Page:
"Sugar and caffeine might be comforting, but they do nothing to lessen the ache of a broken heart."

"Sugar and caffeine might be comforting, but they do nothing to lessen the ache of a broken heart." Photo: Getty Images

Here’s my disclaimer for what many might deem a sensitive topic: this isn't a Public Service Announcement about the evils of intoxication, or a treatise on the benefits of living alcohol-free. It’s just my side of the drinking story, and in our richly diverse society, it's worth hearing from the mocktailer.

I tend not to go into bars, but I’m the one who rocks up to farewell drinks with an exit strategy then orders a virgin mojito. And I try to sound cool when I do it – though my friend’s cruel snigger and the barman’s mystified look is a fresh reminder that I’m clearly not. Sometimes, said barman will give me extra mint or devise an entirely new concoction. This makes me feel special, though I suspect he soon after retires to the kitchen and regales the team with tales of the Muslim girl who wants an alcoholic drink without the alcohol.

But there you have it. For religious reasons, alcohol has never factored into my family life. On the work and social fronts, however, it’s something I’m surrounded by, whether it's at a corporate function or a friend's dinner.

The truth is, religious motivations notwithstanding, it really just comes down to choice. If I wanted to, I could, but it doesn’t appeal to me. I'm sensitive to the smell. I'm glad it's not an expense I have to budget for. When I went on a health mission last year and dropped a significant amount of weight, I didn't have to factor in a “cheeky glass of wine” (switching to dark chocolate was difficult enough). I’ve seen behaviours alter dramatically when alcohol is involved to the point of frightening.

But even though I personally don’t like it, I appreciate that many people do. Australia has a strong drinking culture, after all. And the need for reliable designated drivers. (Cue the teetotaller.) But I’ve occasionally found myself at the pointy end of the judgment stick, in the same way Michelle Bridges probably gets flack for refusing to eat a cheeseburger on occasion.

It can isolate you socially. You might attend parties at a bar or Friday drinks but you become redundant fairly quickly because you're not drinking and everyone else is. And I'm totally cool with that, but so should the frustrated person who looks at me like I've just threatened to drown a sack of kittens when I say, “I won’t be drinking tonight.”

There may be curious peers over wine glasses, and frustrated affirmations that I'm “missing out”, and need to “loosen up” (coming from someone who’s spent the last hour requesting ‘Livin’ on a Prayer’ from a non-existent DJ). I might get looks of pity and a confused shrug. I’ve been told in no uncertain terms that my life would be so much easier if it included the buffer of alcohol. And as a writer, shouldn’t I be a quasi-drunk tragic in order to tap into my true inner genius or whatever?

I get told what I’m supposed to feel, and it's amusing, but at times frustrating. Because people often take it personally when you say you don't drink.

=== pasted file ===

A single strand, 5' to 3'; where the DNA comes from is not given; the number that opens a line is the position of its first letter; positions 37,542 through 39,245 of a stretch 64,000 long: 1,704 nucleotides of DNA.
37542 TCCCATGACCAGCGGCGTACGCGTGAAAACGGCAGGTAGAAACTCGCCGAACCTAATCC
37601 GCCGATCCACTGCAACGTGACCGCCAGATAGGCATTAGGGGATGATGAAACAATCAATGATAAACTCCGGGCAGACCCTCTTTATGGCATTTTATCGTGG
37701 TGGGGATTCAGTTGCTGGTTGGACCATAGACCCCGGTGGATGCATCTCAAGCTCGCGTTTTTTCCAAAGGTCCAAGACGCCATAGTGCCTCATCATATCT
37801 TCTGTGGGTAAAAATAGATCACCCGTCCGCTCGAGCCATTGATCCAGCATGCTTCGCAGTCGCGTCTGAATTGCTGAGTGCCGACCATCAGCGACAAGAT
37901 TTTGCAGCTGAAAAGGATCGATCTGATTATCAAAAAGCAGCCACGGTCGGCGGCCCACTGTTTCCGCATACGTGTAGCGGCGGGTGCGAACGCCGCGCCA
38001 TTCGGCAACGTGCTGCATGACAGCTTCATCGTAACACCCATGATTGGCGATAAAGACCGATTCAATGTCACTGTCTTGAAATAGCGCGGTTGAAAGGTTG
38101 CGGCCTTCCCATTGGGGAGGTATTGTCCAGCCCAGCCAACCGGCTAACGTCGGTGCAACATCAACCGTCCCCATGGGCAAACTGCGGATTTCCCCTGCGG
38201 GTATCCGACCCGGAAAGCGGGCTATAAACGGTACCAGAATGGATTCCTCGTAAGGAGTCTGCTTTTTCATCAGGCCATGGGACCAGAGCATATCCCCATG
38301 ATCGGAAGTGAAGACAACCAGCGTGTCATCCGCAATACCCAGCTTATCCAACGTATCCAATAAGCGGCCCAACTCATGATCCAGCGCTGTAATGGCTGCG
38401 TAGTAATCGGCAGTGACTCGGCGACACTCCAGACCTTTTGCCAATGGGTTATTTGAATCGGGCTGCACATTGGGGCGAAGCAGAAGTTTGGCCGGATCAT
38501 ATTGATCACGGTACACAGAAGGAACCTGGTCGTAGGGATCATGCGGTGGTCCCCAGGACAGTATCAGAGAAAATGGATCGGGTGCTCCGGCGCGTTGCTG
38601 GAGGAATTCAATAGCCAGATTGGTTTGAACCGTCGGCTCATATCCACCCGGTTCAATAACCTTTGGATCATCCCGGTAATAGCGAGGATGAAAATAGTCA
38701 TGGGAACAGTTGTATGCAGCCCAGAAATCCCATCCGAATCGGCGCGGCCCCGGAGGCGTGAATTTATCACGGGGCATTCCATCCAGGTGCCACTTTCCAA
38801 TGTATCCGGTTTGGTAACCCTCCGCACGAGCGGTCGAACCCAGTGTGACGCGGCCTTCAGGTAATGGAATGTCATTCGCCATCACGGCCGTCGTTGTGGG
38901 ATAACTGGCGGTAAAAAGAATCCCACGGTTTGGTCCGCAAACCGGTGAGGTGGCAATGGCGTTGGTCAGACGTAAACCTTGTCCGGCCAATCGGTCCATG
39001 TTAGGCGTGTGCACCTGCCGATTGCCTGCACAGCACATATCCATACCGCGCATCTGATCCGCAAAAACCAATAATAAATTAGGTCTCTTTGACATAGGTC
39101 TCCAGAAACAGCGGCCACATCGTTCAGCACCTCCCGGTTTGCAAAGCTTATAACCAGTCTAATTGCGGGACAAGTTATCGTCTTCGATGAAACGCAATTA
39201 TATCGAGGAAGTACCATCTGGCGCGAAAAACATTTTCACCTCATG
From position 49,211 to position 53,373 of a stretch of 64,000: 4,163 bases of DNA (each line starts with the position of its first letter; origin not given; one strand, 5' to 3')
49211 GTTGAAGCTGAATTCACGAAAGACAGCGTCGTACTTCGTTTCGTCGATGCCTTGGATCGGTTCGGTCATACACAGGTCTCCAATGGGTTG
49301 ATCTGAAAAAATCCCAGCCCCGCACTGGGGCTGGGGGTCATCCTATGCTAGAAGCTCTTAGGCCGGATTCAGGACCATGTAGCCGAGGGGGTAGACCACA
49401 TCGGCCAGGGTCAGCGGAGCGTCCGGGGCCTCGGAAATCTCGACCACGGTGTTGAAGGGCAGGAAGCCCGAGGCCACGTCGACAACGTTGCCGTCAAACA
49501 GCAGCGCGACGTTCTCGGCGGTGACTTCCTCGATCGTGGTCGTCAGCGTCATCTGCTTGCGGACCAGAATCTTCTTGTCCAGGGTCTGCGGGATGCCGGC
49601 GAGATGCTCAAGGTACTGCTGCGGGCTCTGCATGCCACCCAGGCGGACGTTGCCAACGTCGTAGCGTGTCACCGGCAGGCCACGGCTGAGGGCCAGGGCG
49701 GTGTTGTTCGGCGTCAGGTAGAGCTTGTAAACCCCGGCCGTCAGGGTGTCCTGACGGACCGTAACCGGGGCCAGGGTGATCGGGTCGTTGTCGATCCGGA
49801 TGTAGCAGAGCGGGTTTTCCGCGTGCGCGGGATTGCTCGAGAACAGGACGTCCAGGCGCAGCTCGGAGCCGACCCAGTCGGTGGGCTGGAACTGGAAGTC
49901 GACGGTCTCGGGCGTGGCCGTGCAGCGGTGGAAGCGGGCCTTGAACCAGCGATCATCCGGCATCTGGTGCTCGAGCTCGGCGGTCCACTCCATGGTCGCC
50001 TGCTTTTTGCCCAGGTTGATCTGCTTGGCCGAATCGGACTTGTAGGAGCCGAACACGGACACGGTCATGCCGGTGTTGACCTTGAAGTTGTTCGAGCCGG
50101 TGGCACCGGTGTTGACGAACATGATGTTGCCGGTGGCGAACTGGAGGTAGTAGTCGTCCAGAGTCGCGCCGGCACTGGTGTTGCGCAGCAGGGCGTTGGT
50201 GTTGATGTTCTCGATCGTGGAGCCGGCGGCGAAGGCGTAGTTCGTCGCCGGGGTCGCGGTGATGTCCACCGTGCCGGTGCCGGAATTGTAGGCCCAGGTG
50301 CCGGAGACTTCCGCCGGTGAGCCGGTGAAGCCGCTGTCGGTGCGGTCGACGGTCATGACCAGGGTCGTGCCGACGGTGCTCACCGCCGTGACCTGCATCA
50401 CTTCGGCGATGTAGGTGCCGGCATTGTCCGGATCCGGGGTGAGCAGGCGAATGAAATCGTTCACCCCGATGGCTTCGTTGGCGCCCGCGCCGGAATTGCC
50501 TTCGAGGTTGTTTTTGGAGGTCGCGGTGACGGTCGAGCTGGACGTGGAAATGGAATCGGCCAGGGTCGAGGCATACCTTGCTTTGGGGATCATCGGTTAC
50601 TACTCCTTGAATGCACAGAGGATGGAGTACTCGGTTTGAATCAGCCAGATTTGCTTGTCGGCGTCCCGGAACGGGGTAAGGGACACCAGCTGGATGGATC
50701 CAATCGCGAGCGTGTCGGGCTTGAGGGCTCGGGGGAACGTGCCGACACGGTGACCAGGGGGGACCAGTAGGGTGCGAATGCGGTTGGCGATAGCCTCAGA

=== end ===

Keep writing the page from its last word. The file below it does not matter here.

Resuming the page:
And I think it's worse for non-drinkers who claim reasons apart from religion. When I say I'm Muslim, many will either completely or grudgingly respect it. Yet a former co-worker once told me he got bullied during a period of abstention, and a night out at the pub became a nightmare when his mates surrounded him in a booth and wouldn't let him go until he'd had a few rounds.

One former colleague participated in Dry July because he wanted to test his reliance on alcohol. At his first social function, he felt embarrassed by the mineral water he was holding. There’s an element of social pressure at play, and for this big, brash guy, drinking was an important part of any event.  

Thankfully, I've never had to deal with that level of social torment. Have enough resolve and people will respect it, even if they don't approve. Many will even, very kindly, go out of their way to accommodate you, despite your insistence that you're fine with non-alcoholic options. And, of course, some really couldn’t give a toss.

Friends who have cut alcohol for a particular reason (detox, sickness, fitness), have all told me it's an enlightening experience. I get it. Though I have no true means of comparison beyond my own observations, being a non-drinker is perhaps like watching the unedited version of a film – raw, real and not always as aesthetically pleasing as the final cut. 

I could understand how alcohol might have its “benefits” when it hit me one day just how undiluted my life has always been. Sugar and caffeine might be comforting, but they do nothing to lessen the ache of a broken heart, or numb the pain of your endless stream of thoughts when life is bringing you down.

Still, escape is a temporary fix and I don't like the idea of losing control of my senses. Who knows what I will say or do and regret the next day as my insides implode? 

But alcohol abstinence isn't solely the domain of the observant Muslim. There are many people for whom alcohol intake is but an occasional glass of wine with dinner, a special-occasion treat, or not in the diet, period.

So if someone like me shows up to your party and tries to order a virgin sarsaparilla (and it’s something I would do, if not for any reason than sarsaparilla is a really cool word and I like to say it like a cowboy), don't get offended.

And if you happen to meet me at farewell drinks, the virgin mojitos are on me, guys.